In the 1st Circuit Court District, which covers seven counties in northeast Mississippi, Chief Circuit Judge Paul Funderburk issued an order in July directing lower court judges in the district on how to meet the new requirements for indigent representation. He said an attorney in the lower court, where defendants first appear, must stay on the case until the defendant is indicted.

State Sen. Daniel Sparks, a Republican from Tishomingo County, represents those defendants in the county’s Justice Court, which hears misdemeanors and some early felony matters. He acknowledged that under the new Mississippi Supreme Court rule and Funderburk’s order, he remains the attorney for indigent clients until they are indicted.

He said that although he will take calls from defendants and offer advice after they appear in justice court, he believes there is usually little defense work to do before an indictment. “I don’t think it changes my work dramatically,” he said of the Mississippi Supreme Court’s rule.

He believes problems linked to the dead zone have been exaggerated by reform advocates.

Lee County Justice Court, based in Tupelo, is in the same circuit court district as Tishomingo. In July, the Daily Journal, the Marshall Project and ProPublica reported that the part-time appointed counsel for Lee County Justice Court, Dan Davis, typically did little more than file for a bond reduction for defendants who remained in jail for more than a month. After the new rule became effective in July, Davis told the court he didn’t want the job anymore.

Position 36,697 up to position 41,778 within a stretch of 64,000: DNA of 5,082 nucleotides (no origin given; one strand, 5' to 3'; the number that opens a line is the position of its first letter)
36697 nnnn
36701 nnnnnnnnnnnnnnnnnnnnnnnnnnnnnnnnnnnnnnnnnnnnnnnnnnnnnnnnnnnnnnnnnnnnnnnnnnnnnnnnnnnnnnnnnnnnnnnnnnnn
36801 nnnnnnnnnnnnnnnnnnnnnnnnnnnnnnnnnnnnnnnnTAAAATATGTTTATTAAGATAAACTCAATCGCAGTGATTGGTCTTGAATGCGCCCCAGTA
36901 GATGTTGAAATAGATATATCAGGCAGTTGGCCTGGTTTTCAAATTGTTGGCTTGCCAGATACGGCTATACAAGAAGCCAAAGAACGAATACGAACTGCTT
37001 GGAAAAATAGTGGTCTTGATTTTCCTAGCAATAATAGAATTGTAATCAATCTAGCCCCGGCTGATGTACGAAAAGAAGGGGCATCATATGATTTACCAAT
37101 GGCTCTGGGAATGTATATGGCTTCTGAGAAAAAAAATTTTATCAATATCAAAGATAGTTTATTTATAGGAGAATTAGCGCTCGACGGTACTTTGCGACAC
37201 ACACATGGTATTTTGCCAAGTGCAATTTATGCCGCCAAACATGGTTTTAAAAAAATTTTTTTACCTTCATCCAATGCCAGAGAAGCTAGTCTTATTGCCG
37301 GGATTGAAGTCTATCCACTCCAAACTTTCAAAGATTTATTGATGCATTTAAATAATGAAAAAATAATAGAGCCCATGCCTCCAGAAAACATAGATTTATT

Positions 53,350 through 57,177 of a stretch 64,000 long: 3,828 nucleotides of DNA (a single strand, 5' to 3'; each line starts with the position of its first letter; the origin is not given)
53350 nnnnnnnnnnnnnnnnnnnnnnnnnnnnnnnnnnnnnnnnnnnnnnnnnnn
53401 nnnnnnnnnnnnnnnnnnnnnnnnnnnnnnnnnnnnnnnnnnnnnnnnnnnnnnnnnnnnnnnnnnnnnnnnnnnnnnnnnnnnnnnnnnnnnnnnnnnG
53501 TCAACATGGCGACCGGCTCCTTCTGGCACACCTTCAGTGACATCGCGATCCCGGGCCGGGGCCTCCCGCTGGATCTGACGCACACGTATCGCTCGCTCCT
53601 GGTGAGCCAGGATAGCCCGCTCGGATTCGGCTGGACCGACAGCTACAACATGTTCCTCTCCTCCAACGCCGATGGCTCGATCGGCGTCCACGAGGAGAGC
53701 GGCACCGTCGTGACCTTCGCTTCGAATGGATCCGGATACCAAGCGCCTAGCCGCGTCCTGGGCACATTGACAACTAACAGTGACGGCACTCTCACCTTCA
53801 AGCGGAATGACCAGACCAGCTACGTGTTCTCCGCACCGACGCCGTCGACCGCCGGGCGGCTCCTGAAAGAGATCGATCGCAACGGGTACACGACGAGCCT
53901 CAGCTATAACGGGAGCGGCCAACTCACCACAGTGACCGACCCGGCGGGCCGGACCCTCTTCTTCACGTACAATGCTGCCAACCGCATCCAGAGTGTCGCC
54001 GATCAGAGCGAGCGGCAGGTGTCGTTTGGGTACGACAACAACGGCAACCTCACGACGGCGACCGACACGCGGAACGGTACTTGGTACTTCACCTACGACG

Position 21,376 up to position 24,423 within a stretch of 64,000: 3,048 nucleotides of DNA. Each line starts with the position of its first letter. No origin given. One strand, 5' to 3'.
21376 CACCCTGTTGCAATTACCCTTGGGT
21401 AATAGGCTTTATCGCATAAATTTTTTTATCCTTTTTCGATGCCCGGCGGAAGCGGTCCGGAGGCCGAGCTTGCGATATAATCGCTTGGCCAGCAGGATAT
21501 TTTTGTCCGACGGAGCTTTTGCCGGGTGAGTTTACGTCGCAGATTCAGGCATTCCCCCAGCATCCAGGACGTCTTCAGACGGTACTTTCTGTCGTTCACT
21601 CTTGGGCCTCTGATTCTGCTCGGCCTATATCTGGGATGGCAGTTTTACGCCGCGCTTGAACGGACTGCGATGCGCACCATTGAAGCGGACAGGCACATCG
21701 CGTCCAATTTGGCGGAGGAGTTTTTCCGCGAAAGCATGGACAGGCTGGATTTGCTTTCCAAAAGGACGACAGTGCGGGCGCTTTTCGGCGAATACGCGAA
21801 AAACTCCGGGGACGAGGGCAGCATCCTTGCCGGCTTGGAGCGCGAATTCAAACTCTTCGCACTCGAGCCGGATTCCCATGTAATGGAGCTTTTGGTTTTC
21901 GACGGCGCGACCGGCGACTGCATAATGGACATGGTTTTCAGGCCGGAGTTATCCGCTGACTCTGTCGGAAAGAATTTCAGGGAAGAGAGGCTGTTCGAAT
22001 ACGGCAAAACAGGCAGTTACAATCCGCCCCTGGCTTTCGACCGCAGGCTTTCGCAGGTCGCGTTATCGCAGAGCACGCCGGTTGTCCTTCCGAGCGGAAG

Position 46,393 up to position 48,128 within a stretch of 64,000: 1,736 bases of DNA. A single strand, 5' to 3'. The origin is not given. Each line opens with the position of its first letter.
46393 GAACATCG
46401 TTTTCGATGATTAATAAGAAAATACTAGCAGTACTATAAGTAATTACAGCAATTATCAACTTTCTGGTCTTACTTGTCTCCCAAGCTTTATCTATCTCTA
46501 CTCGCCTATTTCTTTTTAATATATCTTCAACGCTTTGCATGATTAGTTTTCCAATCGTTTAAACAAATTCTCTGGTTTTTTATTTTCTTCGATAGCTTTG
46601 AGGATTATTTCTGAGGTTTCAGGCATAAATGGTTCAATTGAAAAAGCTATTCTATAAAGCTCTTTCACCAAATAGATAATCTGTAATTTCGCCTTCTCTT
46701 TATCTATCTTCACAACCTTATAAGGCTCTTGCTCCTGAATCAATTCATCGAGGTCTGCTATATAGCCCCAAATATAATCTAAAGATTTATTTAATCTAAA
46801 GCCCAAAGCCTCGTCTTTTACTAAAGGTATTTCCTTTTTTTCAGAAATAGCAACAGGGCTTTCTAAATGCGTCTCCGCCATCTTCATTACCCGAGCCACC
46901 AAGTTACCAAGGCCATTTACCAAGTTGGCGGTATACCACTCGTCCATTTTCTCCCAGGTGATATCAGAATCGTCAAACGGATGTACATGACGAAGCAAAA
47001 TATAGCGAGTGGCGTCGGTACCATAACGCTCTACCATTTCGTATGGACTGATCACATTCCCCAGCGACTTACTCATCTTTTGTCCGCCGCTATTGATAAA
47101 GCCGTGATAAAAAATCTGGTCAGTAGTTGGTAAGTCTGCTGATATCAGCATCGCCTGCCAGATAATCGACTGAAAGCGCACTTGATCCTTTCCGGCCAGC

Bill Benson, the administrator for Lee County, said last week that it’s not clear when a replacement will be available. “We’re trying to find someone who will stick with the defendants all the way through like the rule says,” Benson said.

Funderburk said he expects strict adherence to the new indigent defense rule and warned that courts “ignore it at their peril.”

Courts across Mississippi have ignored a broader rule regarding public defense, the Daily Journal, the Marshall Project and ProPublica have found. That rule, part of a 2017 push to standardize how courts across the state operate, requires judges to send to the Mississippi Supreme Court their policy on how they fulfill their constitutional obligation to provide lawyers for poor criminal defendants. Just one circuit court district, covering three rural counties in southwest Mississippi, has complied.

“The counties need to come up with a plan,” Kitchens told lawmakers. “The justice courts, the circuit courts, the supervisors—all of them need to collaborate and come up with a plan.”

He called on lawmakers to fix problems with public defense that the Mississippi Supreme Court has been unable to remedy by imposing rules on local judges. The state is responsible for ensuring that its public defense system is adequate, he said. “The bottom line is the counties cannot do it alone.”

Bain, whose term ends in December after a primary defeat, said Mississippi must eliminate the dead zone and address other problems, including a lack of full-time public defenders and payment arrangements that encourage lawyers to cut corners.

“I think Mississippi is really stretching the limits of our constitutional obligations,” he said.

This article was originally published by the Marshall Project, a nonprofit news organization covering the U.S. criminal justice system. Sign up for its newsletter, or follow the Marshall Project on Facebook or X (formerly Twitter).